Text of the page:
I allow my flock free range everyday in both warmer and colder months. The only times that I lock them in their pen is when we have severe weather coming or bird flu scare. In the spring months we can get some nasty storms with large hail. During these periods I absolutely keep my flock in the shelter and safety of their coops and covered pens.

    Its really a judgement call when it comes to supplemental heat during the colder months. chickens come factory installed with down coats and are able to regulate their body temperatures quite well. I think that the biggest mistake that chicken keepers make is judging their comfort by our comfort levels. Chickens have an internal body temperature of about 107 degrees F. They can acclimate to the cold weather quite well. If you get to something like -20 F you might want to consider a radiant heat plate. Heat lamps are dangerous due to the possibility of coop or barn fires they many time cause.

    If their coops are kept too warm in can actually be dangerous for them. If they are kept too warm and they get used to it they can actually die if there is something like a power outage turn off their heat source. Additionally, if they are kept too warm sometimes they will not want to leave the coop in search of food or water. Keeping them too warm can disturb their natural ability to acclimate to the colder temperatures naturally. If anything all you want to do is just take the edge off not so much blast them with a high heat source.

    I have never given my girls supplemental heat. They have been through 10 winters now and have come through all of them just fine. They only thing that I do for my girls as far a winter preparedness goes is to wrap their pen with construction grade plastic. This acts as a wind break and keeps the rain and snow out of their pens. The key for over wintering a flock is to be sure to keep their digs clean and dry, they do the rest. I have found the the less I intervene the better they do.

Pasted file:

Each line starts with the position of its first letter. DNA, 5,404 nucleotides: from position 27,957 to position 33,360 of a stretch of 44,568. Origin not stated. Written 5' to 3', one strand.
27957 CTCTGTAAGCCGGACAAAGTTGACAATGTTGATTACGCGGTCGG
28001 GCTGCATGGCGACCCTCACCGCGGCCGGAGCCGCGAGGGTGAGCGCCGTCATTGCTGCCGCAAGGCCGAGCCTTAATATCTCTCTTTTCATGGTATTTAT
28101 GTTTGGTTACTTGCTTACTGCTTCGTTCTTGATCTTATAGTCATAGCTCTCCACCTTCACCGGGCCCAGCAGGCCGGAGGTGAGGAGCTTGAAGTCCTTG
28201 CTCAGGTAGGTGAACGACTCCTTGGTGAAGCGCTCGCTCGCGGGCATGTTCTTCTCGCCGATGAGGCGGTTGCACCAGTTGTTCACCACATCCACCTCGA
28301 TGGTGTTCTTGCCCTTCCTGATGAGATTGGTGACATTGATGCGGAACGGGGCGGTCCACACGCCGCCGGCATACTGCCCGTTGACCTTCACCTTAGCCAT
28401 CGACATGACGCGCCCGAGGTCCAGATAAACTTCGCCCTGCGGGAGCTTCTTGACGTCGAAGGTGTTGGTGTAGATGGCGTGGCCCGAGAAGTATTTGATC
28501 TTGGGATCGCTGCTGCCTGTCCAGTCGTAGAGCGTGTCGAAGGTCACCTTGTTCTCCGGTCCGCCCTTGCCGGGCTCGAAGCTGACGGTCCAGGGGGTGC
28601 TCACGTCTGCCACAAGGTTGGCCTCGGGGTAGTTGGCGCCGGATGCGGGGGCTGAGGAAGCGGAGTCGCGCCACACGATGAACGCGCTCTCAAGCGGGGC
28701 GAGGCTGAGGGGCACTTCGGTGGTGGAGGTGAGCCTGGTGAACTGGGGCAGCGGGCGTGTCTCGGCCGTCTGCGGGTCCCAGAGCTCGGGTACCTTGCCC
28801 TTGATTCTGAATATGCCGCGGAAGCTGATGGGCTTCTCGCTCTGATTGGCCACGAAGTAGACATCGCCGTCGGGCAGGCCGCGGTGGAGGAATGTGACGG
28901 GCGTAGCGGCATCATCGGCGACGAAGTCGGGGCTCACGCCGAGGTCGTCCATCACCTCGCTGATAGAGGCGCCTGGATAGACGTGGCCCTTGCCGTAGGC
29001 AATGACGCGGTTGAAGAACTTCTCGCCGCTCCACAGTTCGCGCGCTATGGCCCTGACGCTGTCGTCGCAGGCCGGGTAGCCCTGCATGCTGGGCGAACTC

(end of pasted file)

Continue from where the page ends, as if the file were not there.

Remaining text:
I hope that this helps you.

    Pleased to meet you and Welcome to the Coop!
     
    Last edited by a moderator: May 28, 2019
  6. BlueBaby

    BlueBaby Enabler

    Hello, and welcome! Glad that you joined! That's a lot of chick's! Good luck with them!
     
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  7. Chick-N-Fun

    Chick-N-Fun Almy Acres Farm

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    Welcome to our FUNomenal community! :celebrate Best wishes and have lots of fun! :wee
     
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  8. Mybackyardpeepers

    Mybackyardpeepers Crowing

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    Good evening and welcome to the BYC flock!!!
     
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  9. DobieLover

    DobieLover Easily distracted by chickens

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    Hello and welcome to BYC! :frow Glad you joined.
    My 3 & 4 week olds are out in their outdoor brooder run now. They have a brooder plate for heat when they want it.
    They don't need scratch.
    They do need grit.
    They can have greens after they have been on grit for a few days.
    I am in south central NY. You do not need to insulation the coop. You need to have draft free roosting space, lots of ventilation and the coop must be kept DRY.
    You will need to wait until the chicks are about 7 or 8 weeks old to more accurately determine gender.
     
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  10. sourland

    sourland Broody Magician

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    Welcome to BYC, and good luck with that flock. That's a big 'starter' flock.